New barbed wire on a bike path

What do you think of this newly installed barbed wire fence immediately adjacent to the Ralston Bike Trail in San Mateo County CA?


Newly installed barbed wire Ralson Ave bike trail

Edward Hasbrouck reports he was riding this path last Saturday when he and his riding companion watched the installation of this barbed wire fence. This fencing was apparently installed at the behest of Caltrans to stop deer and people incursions onto I-280, which is immediately adjacent to portions of this popular path. I don’t know how or why the decision was made to install this Hoogerland barrier on San Mateo County Parks right-of-way.

I tried contacting the San Mateo County BPAC about this, but the email bounced. If you have a good contact info please let them know about this. Any member of the public is also free to attend a BPAC meeting to raise this.

The image is a screen capture from this video that was uploaded on Monday.



6 thoughts on “New barbed wire on a bike path”

  1. Thank you for bringing this to a wider audience! The photos on your link show that there was barbed wire before, but that fencing was not as high as the new wire, and was further from the path. I know that the previous barbed fencing was so unobtrusive and unthreatening that it hadn’t registered.

  2. You’re right, the previous fencing was completely unmemorable, which is a good thing. I haven’t been that way since the new barbed wire was installed, but that video makes it look potentially punishing.

  3. So they are using a First World War trench warfare technique to weaponize the path boundary? This must be part of their recent new push for safer bicycling.

    http://militaryhistorynow.com/2014/01/08/barbed-wire-war-how-one-farmers-innovation-changed-the-battlefield/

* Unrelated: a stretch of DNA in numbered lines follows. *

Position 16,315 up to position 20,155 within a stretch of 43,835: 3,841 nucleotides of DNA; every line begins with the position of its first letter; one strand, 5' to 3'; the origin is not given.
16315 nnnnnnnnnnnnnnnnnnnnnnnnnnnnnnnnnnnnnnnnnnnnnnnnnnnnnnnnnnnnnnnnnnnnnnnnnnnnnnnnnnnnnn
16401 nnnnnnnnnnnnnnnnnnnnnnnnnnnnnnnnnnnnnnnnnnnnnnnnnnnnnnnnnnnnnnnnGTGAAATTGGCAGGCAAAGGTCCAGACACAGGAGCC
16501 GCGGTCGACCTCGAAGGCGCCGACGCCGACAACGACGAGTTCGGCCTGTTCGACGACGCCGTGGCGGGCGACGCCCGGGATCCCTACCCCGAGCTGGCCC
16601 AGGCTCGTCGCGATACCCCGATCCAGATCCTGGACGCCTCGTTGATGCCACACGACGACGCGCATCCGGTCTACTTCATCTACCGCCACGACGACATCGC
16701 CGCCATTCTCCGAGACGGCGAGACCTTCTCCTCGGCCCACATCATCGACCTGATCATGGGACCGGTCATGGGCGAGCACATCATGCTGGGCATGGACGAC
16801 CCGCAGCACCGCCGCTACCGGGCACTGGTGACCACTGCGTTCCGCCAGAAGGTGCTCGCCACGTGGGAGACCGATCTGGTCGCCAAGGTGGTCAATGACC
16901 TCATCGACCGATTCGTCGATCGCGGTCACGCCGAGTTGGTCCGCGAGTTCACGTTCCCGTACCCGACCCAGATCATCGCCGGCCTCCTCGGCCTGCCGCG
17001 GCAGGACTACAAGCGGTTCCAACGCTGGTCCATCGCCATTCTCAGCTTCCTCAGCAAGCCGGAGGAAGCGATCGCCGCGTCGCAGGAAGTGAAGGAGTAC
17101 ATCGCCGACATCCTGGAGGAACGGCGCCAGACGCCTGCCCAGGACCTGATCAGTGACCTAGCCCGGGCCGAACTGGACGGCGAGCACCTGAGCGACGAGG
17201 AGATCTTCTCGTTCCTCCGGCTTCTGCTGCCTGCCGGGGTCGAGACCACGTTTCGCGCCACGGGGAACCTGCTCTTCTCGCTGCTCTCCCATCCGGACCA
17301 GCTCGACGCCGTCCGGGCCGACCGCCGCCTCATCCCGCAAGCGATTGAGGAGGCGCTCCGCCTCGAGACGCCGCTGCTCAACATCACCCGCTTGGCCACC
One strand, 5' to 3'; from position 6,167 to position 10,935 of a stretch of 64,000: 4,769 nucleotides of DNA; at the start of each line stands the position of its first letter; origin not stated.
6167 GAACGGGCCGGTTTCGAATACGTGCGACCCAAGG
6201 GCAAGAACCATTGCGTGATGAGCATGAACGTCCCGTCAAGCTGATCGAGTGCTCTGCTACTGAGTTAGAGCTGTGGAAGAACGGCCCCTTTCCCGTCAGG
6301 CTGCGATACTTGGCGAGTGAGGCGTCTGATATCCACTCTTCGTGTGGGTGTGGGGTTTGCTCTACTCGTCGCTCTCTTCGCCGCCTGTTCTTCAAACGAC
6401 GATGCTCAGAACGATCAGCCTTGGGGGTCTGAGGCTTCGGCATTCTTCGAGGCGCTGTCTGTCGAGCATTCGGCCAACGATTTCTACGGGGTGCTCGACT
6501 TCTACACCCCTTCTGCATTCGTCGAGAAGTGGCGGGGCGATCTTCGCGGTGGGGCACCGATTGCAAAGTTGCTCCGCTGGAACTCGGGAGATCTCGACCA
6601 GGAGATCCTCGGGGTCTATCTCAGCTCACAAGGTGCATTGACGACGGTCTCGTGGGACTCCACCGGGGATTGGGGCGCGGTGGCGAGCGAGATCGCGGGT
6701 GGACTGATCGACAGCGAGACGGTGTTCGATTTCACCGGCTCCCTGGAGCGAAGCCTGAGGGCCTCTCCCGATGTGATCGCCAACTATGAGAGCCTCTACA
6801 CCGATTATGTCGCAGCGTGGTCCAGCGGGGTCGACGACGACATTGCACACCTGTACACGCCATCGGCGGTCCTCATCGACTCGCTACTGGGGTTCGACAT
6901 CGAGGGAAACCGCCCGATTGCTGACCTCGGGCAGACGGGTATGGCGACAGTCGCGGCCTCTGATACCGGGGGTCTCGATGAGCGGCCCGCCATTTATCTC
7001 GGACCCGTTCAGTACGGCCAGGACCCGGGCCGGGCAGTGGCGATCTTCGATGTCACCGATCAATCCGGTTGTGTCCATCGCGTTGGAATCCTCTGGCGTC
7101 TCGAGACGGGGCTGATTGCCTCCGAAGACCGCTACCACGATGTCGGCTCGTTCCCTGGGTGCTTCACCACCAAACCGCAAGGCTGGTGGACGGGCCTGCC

The shared path design guidelines seem to only call for railings or chain link fences, not barbed wire, and there must be a minimum of 2 feet of setback from the path edge when available. If the setback for a chain link fence is 2 feet, then the setback for barbed wire should be significantly further. Typically pre-existing fences are recreated with the same dimensions, If they are changing the design, then the design guidelines should come into place, and if they are not following the guidelines, then they loose design immunity with regard to lawsuits that could result from cyclists hitting the barbed wire.

    If fencing for dear, it is not necessary to fence so close to the path, or on both sides of the path. Also if the area between the path and the freeway was previously accessed by wildlife, as would be indicated by their justification, then there are also significant environmental impacts to the land from closing this area off to wildlife, and placing the fence closer to the freeway should be considered. California native plants evolved to be adapted to wildlife grazing, and removing grazing great hinders their ability to compete with non-natives, resulting in basically a noxious weed patch.

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